Good dentistry? Great Marriage? Find Out What They Have in Common.
As discussed in Part I of this piece, throughout both my forty-year marriage to my dear wife, Leenie, and my career in the dental industry, I’ve come across quite a few similarities between what it takes to create both a quality, long-lasting marriage and the principles that go into quality, long-lasting dentistry and procedures.
Here is Part II of the essentials that I believe apply to both:
5. Contaminants must be kept out:
• Marriages are killed out of the gate or don’t last long if ugly contaminants exist. Baggage from a former marriage, a challenging childhood, or drug/alcohol abuse have the potential to severely damage a marriage relationship.
• Anything contaminate, including blood and/or saliva, that comes between the adhesive and the conditioned mineral mother dentin prevents what could have otherwise been a long-lasting, high-quality bond.
6. Occasionally there can be value when one party is in a greatly weakened condition and the other compensates by being very strong:
• This can sometimes be the case with long-term illness or handicaps during a marriage.
• In dentistry, and often in older patients, the tooth can be so weakened that it needs a full crown—gold or zirconia. Zirconia appears to be the way of the future!
7. There must be the option for reparability:
• When problems (outside of catastrophic ones) occur in a marriage, are the partners’ individual characters/capabilities such that will facilitate the repairing or saving of the marriage? Furthermore, can such a relationship be renewed or made better? Resilience in marriage is a big deal, as couples are bound to encounter some trials and trauma throughout life.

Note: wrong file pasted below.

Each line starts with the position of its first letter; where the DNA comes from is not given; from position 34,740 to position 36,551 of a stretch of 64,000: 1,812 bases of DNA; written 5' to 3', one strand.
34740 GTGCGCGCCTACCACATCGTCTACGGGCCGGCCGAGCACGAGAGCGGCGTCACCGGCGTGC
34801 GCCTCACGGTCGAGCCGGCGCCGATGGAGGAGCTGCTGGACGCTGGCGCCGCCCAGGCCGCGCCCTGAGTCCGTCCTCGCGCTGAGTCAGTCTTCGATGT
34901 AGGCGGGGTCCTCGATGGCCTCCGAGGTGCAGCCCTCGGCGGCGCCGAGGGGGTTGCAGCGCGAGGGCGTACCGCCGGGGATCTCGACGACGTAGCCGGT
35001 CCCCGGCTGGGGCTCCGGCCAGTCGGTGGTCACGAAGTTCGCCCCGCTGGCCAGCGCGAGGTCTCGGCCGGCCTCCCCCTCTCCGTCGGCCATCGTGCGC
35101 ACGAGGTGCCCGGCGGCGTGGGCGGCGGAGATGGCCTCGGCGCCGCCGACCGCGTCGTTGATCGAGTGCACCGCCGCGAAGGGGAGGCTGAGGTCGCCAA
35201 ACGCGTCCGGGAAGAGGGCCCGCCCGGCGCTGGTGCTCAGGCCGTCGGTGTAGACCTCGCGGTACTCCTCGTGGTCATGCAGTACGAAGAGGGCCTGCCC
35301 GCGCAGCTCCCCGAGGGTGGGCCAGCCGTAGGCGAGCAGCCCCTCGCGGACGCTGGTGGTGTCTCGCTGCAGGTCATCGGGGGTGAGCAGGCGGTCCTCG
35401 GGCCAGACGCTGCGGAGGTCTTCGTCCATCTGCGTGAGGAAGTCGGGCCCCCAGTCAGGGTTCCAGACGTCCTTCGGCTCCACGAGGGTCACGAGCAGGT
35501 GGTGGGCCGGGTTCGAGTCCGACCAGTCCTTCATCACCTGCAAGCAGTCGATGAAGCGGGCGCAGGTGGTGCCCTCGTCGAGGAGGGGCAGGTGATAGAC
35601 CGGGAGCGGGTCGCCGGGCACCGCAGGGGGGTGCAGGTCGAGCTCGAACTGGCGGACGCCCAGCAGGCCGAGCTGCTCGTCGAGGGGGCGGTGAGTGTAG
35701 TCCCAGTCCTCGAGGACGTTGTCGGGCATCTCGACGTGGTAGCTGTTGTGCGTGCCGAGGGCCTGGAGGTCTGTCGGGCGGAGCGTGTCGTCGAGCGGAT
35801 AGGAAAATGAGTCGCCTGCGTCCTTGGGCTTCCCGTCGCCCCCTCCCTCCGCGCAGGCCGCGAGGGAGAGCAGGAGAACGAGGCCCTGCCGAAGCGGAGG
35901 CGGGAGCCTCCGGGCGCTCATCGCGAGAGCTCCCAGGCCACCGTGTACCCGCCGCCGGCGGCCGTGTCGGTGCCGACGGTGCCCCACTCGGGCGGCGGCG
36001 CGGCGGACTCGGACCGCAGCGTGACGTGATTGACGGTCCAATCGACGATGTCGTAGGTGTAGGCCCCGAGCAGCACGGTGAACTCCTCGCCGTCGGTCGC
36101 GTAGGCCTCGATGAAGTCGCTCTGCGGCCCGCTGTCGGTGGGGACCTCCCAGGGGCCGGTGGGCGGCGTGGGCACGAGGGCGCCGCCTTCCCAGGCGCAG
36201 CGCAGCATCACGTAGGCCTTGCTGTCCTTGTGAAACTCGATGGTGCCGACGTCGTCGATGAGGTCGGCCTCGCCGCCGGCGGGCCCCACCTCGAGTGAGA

• Reparability becomes a very important contributor to the overall concept of “minimally invasive dentistry.” I often say, as a general rule, that the more you cut the tooth, the more you weaken the tooth. The more of the tooth you cut and the more times you cut it, the sooner you kill it. Trauma to the tooth is additive.
8. There must be effort made to keep things interesting:
• A marriage is kept vital and endearing, versus enduring, by keeping it interesting. A new hairstyle, a vacation, or quality time spent alone are all invaluable to a marriage.
• Complacency, like in a relationship, can put oral health at risk. Yearly and bi-yearly checkups, a quality diet, reinforcing fluoride, and daily hygiene are important to oral health. Furthermore, caring for the smile, in terms of whitening and other esthetic procedures, often causes the patient to pay more attention to the value of their teeth.
9. In passing: All too often, there is an inverse relationship between the amount of money spent for the wedding, and the quality and length of duration of the marriage!
• Similarly, there is often an inverse relationship between the amount of money spent on a dental restoration and the actual quality and lasting ability of such a restoration.